Islanders Primary Logo
The New York Islanders have had a long and storied history, and their primary logo has changed many times over the years. The first iteration of the team’s logo came in 1972 when they were initially known as the New York Americans. This original design featured a red, white, and blue shield with an American eagle and two crossed hockey sticks behind it.
In 1975, when they became part of the NHL expansion teams and adopted their new name, “Islanders”; this was also accompanied by a change to their primary logo, which now featured an orange-and-blue shield that included four stripes at its base representing Long Island Sound's four counties: Nassau County (orange), Suffolk County (blue), Queens County (white), and Kings county(red). In addition to this, there was also an interlocking ‘NY’ for New York located within it. This version remained until 1995, when another redesign took place using more modernized colors such as navy blue instead of royal blue while still keeping all other elements intact from before.
Finally, in 1998, after several minor changes throughout those three years prior, A brand new look was unveiled featuring what is now considered one of the most recognizable logos in sports today: An orange fisherman silhouette that would become affectionately known simply as "Fisherman." Even though slight modifications have been made since then, such as changing out some colors or altering how certain elements are presented, the basic idea remains unchanged even up till the present day making Fisherman one of the most iconic symbols associated with not just Islanders but the entire National Hockey League itself!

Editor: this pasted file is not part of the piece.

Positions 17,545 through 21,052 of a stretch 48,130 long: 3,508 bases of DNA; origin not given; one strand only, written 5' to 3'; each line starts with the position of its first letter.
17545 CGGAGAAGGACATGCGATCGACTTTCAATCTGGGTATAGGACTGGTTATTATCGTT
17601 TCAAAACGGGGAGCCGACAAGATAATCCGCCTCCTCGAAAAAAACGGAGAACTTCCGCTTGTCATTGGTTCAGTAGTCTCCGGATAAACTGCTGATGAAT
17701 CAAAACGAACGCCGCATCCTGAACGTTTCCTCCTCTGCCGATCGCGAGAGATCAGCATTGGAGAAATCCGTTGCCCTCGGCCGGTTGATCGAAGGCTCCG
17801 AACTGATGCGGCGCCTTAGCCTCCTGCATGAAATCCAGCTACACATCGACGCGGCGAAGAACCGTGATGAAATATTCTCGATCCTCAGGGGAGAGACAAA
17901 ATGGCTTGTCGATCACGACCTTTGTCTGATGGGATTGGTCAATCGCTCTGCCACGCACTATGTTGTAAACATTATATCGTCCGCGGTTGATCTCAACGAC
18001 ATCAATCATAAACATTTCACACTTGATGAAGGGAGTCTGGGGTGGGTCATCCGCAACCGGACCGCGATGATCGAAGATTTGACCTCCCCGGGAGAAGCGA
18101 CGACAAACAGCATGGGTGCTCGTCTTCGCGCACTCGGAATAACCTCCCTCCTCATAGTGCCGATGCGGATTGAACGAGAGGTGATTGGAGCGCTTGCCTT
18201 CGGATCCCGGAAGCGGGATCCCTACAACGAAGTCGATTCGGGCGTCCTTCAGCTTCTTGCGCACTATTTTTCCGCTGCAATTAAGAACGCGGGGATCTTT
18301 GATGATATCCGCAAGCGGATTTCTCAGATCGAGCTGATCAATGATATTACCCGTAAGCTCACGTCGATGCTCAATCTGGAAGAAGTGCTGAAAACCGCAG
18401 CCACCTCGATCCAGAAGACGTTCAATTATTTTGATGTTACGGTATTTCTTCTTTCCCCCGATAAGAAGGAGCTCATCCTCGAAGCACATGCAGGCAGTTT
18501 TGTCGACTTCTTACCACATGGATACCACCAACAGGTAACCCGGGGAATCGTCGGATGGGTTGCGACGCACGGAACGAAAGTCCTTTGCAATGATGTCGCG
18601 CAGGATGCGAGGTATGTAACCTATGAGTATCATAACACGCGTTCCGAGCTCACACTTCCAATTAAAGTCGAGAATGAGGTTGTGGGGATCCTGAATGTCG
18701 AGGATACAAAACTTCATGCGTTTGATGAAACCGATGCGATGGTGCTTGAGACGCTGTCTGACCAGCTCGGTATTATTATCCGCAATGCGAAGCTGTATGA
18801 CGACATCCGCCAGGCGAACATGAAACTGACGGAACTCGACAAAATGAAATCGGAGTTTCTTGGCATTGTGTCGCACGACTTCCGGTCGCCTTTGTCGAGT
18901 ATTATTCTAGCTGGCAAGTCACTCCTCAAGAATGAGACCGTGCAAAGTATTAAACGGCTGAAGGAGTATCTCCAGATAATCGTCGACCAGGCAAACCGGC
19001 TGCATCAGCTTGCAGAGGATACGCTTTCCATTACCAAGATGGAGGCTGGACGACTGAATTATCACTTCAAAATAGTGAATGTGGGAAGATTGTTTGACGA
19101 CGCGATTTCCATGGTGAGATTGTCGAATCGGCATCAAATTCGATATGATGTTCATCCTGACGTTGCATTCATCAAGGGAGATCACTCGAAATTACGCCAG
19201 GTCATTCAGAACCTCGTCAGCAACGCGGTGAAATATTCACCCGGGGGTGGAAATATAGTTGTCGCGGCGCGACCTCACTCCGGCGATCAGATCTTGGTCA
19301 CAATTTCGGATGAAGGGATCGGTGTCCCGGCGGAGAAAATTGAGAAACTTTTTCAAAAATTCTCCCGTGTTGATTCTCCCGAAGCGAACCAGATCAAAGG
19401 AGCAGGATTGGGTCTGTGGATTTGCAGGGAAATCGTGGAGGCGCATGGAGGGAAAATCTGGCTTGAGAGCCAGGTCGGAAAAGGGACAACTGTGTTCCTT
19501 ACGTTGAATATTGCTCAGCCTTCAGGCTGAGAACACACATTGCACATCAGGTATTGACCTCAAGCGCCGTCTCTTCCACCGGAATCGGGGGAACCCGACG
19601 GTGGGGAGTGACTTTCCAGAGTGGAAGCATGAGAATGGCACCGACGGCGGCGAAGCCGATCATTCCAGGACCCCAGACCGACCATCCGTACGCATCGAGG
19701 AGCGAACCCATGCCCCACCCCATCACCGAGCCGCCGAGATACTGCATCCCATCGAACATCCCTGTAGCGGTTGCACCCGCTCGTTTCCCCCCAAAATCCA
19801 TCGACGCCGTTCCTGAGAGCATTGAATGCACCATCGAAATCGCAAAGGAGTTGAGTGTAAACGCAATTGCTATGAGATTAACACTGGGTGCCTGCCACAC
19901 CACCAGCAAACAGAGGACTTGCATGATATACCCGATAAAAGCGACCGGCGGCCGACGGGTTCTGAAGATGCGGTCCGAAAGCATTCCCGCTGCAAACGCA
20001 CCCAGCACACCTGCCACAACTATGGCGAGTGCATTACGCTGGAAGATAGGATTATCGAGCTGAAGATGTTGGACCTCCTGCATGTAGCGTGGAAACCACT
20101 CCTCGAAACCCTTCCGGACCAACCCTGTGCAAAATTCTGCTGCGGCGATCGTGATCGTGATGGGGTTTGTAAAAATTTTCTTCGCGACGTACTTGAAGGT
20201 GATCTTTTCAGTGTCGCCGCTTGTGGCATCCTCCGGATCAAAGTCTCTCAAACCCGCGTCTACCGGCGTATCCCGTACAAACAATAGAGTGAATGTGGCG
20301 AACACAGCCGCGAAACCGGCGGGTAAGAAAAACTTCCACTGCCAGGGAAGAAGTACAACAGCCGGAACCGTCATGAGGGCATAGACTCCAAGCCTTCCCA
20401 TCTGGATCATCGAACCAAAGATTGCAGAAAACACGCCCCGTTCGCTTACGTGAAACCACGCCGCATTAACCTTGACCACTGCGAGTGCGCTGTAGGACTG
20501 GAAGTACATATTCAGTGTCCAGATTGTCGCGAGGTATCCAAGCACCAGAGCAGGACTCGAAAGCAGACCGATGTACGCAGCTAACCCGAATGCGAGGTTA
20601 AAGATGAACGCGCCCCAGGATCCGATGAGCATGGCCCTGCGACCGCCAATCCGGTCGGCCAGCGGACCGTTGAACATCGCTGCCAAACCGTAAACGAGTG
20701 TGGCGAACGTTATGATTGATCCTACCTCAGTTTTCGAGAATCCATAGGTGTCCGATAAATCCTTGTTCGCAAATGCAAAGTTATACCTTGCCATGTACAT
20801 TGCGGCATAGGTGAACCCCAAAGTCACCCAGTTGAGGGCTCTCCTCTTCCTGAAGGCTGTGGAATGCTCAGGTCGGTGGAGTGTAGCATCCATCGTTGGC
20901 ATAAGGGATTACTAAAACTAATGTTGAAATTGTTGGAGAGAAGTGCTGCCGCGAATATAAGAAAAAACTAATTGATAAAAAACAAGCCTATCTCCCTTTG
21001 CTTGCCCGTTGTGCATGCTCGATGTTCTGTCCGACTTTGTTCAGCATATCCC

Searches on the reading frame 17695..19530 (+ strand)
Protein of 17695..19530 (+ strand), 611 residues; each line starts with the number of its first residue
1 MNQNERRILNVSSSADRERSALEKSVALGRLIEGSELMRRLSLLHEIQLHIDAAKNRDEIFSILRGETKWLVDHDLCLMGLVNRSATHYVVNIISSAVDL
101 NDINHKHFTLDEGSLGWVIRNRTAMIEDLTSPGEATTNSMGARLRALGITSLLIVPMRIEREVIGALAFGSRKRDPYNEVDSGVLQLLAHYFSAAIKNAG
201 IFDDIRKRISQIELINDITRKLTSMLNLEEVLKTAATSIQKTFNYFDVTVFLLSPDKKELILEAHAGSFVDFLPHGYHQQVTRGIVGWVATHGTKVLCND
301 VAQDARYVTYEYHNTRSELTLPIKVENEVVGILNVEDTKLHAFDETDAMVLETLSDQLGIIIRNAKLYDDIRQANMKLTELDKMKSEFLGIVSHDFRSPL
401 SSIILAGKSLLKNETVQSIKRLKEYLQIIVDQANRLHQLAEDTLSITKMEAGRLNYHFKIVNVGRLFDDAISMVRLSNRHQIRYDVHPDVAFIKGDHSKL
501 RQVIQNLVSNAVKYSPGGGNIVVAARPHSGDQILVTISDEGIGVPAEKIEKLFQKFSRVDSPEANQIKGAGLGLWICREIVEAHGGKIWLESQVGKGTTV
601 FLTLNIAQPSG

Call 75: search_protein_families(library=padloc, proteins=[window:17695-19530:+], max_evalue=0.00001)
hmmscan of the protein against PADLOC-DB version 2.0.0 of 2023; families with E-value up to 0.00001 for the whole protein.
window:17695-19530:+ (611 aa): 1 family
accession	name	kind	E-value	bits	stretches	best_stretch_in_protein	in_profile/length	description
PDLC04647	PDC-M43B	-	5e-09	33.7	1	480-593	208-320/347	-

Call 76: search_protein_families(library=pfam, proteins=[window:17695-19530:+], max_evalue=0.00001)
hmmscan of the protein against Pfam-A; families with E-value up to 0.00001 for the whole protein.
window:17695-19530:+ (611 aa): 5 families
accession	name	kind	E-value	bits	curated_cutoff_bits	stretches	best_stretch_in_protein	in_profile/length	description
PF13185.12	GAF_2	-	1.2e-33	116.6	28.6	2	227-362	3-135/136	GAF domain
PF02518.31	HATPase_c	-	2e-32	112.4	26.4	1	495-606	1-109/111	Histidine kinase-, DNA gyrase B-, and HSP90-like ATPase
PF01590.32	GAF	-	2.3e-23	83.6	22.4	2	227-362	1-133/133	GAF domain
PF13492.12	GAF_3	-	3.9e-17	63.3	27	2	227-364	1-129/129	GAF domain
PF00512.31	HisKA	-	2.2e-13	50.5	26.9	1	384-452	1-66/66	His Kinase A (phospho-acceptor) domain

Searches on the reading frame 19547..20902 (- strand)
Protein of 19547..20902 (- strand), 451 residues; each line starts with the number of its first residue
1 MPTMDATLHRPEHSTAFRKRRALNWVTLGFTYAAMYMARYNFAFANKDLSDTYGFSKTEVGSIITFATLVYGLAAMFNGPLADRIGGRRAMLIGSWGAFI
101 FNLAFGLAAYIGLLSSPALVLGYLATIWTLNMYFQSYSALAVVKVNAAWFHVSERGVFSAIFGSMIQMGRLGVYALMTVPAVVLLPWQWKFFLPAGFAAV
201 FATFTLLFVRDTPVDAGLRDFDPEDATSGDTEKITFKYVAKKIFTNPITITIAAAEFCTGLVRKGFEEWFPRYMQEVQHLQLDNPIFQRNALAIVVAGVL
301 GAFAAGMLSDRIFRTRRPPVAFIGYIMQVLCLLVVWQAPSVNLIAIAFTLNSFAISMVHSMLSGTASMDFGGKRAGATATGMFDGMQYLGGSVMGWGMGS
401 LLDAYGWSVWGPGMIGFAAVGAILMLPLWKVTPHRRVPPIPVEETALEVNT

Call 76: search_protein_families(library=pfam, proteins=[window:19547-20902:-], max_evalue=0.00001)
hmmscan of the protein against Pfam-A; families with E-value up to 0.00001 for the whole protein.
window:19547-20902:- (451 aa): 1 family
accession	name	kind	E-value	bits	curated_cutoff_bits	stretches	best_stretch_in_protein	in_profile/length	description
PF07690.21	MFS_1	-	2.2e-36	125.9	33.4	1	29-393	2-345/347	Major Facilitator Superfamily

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2011 - Present
Beginning in 2008, the Islanders introduced another modification to their original logo. The “new” logo, once again in royal blue, now features four orange stripes on the hockey stick instead of three, representing the four consecutive Stanley Cup titles in the 1980s. A wordmark “ISLANDERS” in orange on the bottom. The letters “NY” stand for the city of New York.
1999 - 2010
The original logo is brought back and the only change to the classic logo is its colors; as the team had replaced its original royal blue with navy, the logo was recolored to match. The letters “NY” stand for the city of New York.
Initials “NY” in white in a blue circle with a map of Long Island below in orange.
Temporary one-year-only logo created to quickly replace the infamous Fisherman logo in 1997.
1996 - 1997
Before the 1995 – 1996 season, the Islanders attempted to update their look. The result was the unveiling of a logo depicting a fisherman in a teal pancho and hat holding a striped hockey stick. A wordmark “ISLANDERS” in white with orange bottom border. A hockey net in the background.
1973 - 1995
An advertising executive named John Alogna from East Meadow hired Jacob Morris Strongin–a freelance graphic designer who resided in Syosset, L.I. who created the original version of the Islanders logo with the “NY” over a silhouette of part of Long Island, Nassau and Suffolk counties. Part of the “Y” is made to resemble a hockey stick, with three orange stripes near the bottom of the shaft and a puck located to the right of the stick blade. The Tip of the “I” ends in a point aimed at Uniondale, Nassau County, representing where the team’s home arena is located above the “Islanders” name at the bottom. The letters “NY” stand for the city of New York.